For instance, oil leaked from the Torrey Canyon in 1967 killed 85 per cent of the French puffins. Because of their low reproductive rate, puffins can take decades to recover from this kind of incident.

Because the puffin is so widespread, the only realistic conservation measures are sustainable exploitation of the seas, a reduction in incidence of marine pollution, and preventing ground predators reaching nesting colonies.

https://www.rspb.org.uk/birds-and-wildlife/wildlife-guides/bird-a-z/puffin/threats/

 

No mention of climate change! Presumably somebody did not read the memo.

Town Planners To Save World From Global Warming!

May 24, 2018

By Paul Homewood

 

h/t Ian

 

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http://www.rtpi.org.uk/media/2852781/TCPA%20RTPI%20planning%20for%20climate%20change%20guide_final.pdf

 

There was a time when Town & Country Planning Association and the Royal Town Planning Institute were serious, professional organisations.

Apparently they are no longer, as their leaders have succumbed to the mindless obsession with climate, that seems to have rotted the brains of our ruling class.

The first page of the Introduction really tells us all we need to know:

Read more…

Telegraph’s Hysterical Scaremongering About Puffins

May 24, 2018
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By Paul Homewood

 

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Thrusting your hand into an underground puffin burrow is not an activity to be taken lightly. For a start, should the protective homeowner be present there is every chance of a nasty nip.

Take a wrong turn and you could also find yourself knuckle-deep in puffin guano because the ultra-hygienic birds like to dig a separate “lavatory” tunnel.

But for the past few weeks, that is what National Trust rangers on the Farne Islands in Northumberland have been braving during their five-yearly puffin census. The rangers are not just looking for adult birds, but also for their eggs and pufflings.

So far the news has been bleak. The puffins arrived four weeks later than usual and initial estimates suggest the number of breeding pairs has fallen by 12 per cent.

A combination of climate change, overfishing, plastic pollution and extreme weather has left the little seabirds struggling for survival.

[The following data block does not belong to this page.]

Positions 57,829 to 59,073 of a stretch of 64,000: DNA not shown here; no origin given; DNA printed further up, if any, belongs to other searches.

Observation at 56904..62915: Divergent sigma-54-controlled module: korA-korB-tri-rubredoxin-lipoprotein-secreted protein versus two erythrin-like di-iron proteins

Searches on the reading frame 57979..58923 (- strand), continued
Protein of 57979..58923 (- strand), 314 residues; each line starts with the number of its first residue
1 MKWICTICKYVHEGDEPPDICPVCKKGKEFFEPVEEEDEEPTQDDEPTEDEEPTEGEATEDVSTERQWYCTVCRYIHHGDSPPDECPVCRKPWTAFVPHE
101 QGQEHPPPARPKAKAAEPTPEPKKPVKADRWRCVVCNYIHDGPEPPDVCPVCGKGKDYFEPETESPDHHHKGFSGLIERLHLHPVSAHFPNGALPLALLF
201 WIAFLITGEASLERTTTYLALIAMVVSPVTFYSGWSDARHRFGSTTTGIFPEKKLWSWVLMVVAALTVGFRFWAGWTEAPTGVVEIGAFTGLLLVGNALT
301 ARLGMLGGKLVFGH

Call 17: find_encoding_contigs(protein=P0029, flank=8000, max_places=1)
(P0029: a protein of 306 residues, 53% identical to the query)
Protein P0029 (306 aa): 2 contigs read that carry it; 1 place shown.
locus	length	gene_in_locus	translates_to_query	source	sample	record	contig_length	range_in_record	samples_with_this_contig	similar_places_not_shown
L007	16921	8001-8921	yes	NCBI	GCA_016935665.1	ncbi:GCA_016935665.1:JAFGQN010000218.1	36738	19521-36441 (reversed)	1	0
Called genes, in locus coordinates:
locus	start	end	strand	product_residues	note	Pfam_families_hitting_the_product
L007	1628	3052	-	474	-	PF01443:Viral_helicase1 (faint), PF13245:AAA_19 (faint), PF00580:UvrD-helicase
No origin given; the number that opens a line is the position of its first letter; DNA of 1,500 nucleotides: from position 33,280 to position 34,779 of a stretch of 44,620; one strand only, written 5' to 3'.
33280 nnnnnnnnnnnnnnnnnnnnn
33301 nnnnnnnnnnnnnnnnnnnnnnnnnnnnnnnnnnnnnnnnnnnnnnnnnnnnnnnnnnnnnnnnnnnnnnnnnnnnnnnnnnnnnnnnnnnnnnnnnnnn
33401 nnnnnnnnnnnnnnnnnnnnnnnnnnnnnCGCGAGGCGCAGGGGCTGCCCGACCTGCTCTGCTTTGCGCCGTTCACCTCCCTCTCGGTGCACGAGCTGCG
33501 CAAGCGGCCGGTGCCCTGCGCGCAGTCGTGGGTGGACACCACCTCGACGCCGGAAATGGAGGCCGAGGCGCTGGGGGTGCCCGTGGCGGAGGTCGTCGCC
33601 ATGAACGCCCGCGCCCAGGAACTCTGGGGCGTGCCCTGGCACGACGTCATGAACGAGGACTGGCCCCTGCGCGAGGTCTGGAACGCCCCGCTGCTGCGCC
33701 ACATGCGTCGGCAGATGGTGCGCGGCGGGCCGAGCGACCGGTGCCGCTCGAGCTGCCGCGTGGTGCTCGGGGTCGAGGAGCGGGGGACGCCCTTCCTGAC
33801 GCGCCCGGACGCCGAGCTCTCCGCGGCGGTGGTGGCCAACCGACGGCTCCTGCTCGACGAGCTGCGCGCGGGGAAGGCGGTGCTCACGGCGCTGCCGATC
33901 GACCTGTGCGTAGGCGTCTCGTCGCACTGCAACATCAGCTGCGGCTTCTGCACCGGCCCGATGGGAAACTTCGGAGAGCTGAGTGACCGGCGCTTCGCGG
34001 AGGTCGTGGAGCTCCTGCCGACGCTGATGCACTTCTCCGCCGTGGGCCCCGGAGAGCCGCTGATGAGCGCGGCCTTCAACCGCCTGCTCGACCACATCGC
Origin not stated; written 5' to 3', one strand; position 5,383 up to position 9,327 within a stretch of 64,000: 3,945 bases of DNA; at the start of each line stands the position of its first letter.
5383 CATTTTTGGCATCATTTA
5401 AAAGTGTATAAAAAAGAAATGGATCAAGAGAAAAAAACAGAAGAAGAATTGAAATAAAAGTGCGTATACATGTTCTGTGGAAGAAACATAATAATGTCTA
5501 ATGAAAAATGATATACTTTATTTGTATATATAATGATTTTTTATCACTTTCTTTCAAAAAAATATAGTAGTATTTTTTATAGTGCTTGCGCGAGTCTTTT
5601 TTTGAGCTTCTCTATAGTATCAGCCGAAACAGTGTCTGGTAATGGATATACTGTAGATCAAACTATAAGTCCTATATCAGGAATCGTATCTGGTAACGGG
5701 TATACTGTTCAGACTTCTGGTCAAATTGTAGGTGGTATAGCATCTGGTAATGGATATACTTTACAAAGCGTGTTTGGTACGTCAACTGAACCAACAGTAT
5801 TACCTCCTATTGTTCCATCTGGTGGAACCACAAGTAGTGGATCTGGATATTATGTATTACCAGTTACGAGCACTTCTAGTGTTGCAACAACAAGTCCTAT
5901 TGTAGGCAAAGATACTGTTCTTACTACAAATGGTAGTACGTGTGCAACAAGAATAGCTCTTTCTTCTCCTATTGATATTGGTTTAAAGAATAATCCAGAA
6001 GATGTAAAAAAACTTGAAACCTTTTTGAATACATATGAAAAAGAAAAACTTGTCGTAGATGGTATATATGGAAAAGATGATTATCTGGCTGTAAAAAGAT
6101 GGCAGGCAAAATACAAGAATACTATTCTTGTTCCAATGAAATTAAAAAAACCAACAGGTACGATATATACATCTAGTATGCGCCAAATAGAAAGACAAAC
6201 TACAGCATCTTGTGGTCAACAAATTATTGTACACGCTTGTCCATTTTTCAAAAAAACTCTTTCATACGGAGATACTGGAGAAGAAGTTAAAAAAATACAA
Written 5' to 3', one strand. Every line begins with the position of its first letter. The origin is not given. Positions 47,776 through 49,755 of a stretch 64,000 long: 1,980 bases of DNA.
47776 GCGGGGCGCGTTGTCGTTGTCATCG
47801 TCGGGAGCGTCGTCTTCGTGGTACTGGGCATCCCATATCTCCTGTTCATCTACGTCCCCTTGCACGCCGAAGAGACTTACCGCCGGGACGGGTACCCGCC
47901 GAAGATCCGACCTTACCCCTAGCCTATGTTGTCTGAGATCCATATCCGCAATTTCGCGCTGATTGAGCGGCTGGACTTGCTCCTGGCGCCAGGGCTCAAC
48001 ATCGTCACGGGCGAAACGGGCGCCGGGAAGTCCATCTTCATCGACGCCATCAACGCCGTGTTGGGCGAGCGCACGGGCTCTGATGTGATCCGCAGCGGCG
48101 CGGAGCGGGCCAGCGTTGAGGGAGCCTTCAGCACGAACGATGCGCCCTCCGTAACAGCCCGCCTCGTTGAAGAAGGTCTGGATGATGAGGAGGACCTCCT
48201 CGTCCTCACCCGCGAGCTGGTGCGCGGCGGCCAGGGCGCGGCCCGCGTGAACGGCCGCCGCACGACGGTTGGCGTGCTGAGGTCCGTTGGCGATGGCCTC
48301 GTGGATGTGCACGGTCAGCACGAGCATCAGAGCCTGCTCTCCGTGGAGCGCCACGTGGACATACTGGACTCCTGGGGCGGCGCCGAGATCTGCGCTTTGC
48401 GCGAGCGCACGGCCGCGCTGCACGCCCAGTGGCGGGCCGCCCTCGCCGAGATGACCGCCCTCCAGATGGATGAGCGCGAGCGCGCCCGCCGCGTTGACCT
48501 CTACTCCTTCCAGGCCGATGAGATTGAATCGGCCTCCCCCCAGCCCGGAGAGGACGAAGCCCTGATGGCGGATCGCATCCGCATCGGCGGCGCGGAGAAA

It means thousands of birds have vanished since the last count in 2013, with just 35,000 breeding pairs probably remaining. At the current rate of decline, conservationists forecast that the entire colony could vanish within 50 years, an alarming trend that is being seen across Britain.

Puffin numbers on the Farne Islands have been monitored since 1939, when just 3,000 pairs were recorded, but numbers rose steadily until 2008, when the population declined by a third from 55,674 to 36,835.

The last census showed a slight improvement with numbers rising to 39,962 breeding pairs. But the trust is expecting a new count of around 35,000 and is now planning annual monitoring.

https://www.telegraph.co.uk/news/2018/05/23/uk-puffins-may-go-way-dodo-fears-extinction-50-years/

 

As I have pointed out before, there is no evidence that “climate change” has had anything at all to do with changes in puffin populations.

Read more…

Latest News On Flood/Droughts!

May 23, 2018

Nuff Said

 

h/t Greensand

https://www.telegraph.co.uk/content/dam/news/2018/05/23/BOB240518_trans_NvBQzQNjv4BqC3_kSeTIOhA_2EmUwrnnGUdv01qQS9wHvRWS4WaRY2Y.jpg?imwidth=1400

Water Shortages? Blame Them On Climate Change!

May 23, 2018

By Paul Homewood

 

h/t Philip Bratby

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England is facing water supply shortages by 2050 unless rapid action is taken to curb water use and wastage, the Environment Agency has warned.

Its new report says enough water to meet the needs of 20 million people is lost through leakage every day.

Population growth and the impact of climate change are expected to add to supply pressures.

The agency wants people to have a personal water target and has urged them to use water more wisely at home.

The study, the first major report on water resources in England, says that population growth and climate change are the biggest pressures on a system that is already struggling.

http://www.bbc.co.uk/news/science-environment-44215418

 

Sounds like the first step to permanent water rationing, at least in some areas (although the government deny it).

Certainly there are increasing demands, but is “climate change” making any difference at all?

Read more…

CHRISTOPHER BOOKER: Scandal of ‘killer’ wood burning stoves and the question – is the political class’s obsession with global warming rotting their brains?

May 23, 2018
tags:

By Paul Homewood